From Rev. Daniel England

In England, March equals daffodils in every garden, church yard and supremely on "The Backs" along the banks of the Cam River and King's College, Cambridge. In this country, snowdrops dare to peek out and crocuses bring a smile to everyone that sees them. It is also the season, at least for Easter (though it has one toe in April this year).

I love daffodils and always have because I thought when I was little that they were for my birthday in March. These days, of course, I am less enthused about birthdays but still hanging in there with daffs. And so it was one year after Easter, an elderly woman for whom the church had supplied an Easter lily called me up and insisted I come get it and plant it. Well, I had tried this once before without success but to humor her I promised I would. So I took it home and stuck it into the ground without much ceremony or mulch in a little patch in the front garden. Winter came and went and spring came and went and then summer and finally autumn, when I decided to plant a hundred daffodils for the following spring. (I was dismayed to see during the winter that the squirrels had found my bulbs and were digging them up at an alarming rate. These are the same rascals that eat my Concord grapes every year).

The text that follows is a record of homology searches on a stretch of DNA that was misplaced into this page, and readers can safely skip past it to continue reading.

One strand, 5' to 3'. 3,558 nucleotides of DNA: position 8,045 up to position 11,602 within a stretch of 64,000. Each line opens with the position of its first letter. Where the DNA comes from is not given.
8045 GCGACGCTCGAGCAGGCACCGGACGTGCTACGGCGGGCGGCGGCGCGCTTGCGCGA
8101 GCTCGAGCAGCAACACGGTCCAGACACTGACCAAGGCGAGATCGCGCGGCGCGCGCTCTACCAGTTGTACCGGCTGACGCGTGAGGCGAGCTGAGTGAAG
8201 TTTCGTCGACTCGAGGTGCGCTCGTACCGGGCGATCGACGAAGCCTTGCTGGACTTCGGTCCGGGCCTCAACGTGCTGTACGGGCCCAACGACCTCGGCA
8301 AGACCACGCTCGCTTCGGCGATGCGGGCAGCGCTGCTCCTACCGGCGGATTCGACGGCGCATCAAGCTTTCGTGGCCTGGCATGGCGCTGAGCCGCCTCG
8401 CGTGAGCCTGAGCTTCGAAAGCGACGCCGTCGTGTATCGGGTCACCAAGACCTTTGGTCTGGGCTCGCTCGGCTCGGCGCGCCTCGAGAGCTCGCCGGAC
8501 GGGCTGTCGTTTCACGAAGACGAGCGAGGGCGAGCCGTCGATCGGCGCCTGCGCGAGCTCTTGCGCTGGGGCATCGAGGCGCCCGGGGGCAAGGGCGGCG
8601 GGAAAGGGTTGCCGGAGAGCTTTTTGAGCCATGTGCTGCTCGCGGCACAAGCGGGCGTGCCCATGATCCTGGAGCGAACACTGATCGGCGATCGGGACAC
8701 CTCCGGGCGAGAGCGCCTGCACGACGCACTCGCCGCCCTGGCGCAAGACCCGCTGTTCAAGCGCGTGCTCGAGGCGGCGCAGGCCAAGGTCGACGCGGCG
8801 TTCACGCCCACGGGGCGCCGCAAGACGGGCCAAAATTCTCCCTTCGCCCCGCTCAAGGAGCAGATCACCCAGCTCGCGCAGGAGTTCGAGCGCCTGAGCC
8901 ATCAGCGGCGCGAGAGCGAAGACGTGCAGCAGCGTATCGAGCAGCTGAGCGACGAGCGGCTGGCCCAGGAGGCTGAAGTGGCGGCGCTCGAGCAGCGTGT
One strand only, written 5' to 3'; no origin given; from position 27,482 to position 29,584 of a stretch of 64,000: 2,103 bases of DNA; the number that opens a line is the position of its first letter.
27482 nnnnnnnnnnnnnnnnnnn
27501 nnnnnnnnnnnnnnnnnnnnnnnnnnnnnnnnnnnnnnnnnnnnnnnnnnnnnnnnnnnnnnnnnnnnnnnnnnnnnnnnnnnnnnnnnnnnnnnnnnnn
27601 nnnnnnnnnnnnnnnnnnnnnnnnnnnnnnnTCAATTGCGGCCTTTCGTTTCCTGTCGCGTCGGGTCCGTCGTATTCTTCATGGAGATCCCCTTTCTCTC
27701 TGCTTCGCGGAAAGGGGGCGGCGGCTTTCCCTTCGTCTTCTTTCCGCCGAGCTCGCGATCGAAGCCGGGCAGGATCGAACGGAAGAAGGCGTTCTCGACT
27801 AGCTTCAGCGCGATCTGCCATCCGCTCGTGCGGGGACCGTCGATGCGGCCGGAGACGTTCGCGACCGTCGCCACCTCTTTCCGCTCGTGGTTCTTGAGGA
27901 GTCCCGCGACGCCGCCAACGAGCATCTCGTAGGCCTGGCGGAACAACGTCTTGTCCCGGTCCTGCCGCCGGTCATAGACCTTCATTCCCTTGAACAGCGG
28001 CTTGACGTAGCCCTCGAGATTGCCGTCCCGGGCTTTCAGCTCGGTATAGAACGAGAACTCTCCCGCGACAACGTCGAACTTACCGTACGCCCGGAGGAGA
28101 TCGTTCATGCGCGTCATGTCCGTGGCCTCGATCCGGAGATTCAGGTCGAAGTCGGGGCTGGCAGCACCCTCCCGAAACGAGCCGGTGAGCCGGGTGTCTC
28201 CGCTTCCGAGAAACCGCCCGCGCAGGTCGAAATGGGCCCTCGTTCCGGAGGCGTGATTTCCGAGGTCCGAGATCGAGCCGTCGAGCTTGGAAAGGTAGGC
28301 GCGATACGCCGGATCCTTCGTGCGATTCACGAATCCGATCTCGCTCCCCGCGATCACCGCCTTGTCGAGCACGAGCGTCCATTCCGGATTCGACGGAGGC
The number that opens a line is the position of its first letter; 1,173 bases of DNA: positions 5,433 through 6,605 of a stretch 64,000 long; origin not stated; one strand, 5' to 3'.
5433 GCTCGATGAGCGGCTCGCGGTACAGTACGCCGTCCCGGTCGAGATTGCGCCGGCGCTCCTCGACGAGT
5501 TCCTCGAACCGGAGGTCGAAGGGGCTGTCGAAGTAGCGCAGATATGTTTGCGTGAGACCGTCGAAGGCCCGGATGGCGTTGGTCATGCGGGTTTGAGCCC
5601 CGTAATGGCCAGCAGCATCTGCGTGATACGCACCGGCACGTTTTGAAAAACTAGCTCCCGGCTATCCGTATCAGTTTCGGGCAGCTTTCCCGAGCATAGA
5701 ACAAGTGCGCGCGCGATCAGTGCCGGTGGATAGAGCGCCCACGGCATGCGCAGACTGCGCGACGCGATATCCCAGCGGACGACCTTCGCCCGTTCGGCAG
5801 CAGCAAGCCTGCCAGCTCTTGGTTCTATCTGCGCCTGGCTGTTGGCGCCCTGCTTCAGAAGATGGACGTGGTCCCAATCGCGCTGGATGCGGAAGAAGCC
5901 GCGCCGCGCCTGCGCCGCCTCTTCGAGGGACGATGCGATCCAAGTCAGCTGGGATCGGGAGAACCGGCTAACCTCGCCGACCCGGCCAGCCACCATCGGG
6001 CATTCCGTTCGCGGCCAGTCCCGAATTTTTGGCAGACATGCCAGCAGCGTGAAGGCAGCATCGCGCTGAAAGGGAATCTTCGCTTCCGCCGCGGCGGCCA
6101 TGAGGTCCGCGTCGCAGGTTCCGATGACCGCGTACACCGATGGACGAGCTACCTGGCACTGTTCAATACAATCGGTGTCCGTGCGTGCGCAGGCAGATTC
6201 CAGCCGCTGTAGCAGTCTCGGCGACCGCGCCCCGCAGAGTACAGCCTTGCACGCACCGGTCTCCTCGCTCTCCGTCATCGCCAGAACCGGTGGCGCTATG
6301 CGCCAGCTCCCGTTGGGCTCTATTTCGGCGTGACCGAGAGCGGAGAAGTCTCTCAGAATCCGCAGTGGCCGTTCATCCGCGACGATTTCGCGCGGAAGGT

One fine sunny day that next spring, I was alarmed to see a crowd of daffodil bulbs uprooted by something pushing out from under them. It was, of course, the long-forgotten Easter lily, which not only burst through the ground but blossomed into glorious trumpets of flower.

That, in microcosm, is Easter. In our individual lives and in the life of the church, our community of faith - remember, we say Our Father, not My Father - we make plans, we do many things we have always done, like plant daffodils. But then the Resurrection of Jesus reminds us of how the disciples' lives which had lost all purpose, were interrupted by Christ's pushing up out of the ground, as it were, and upsetting their despair with good news that continues to this day.

The church these days, as in every age, but especially now, needs to feel the push of the new from time to time, our assumptions, like so many bulbs, upset, yes, but also startled into a new way of arranging the garden. This is the time for a bold, blaring Easter lily to butt in and give us hope.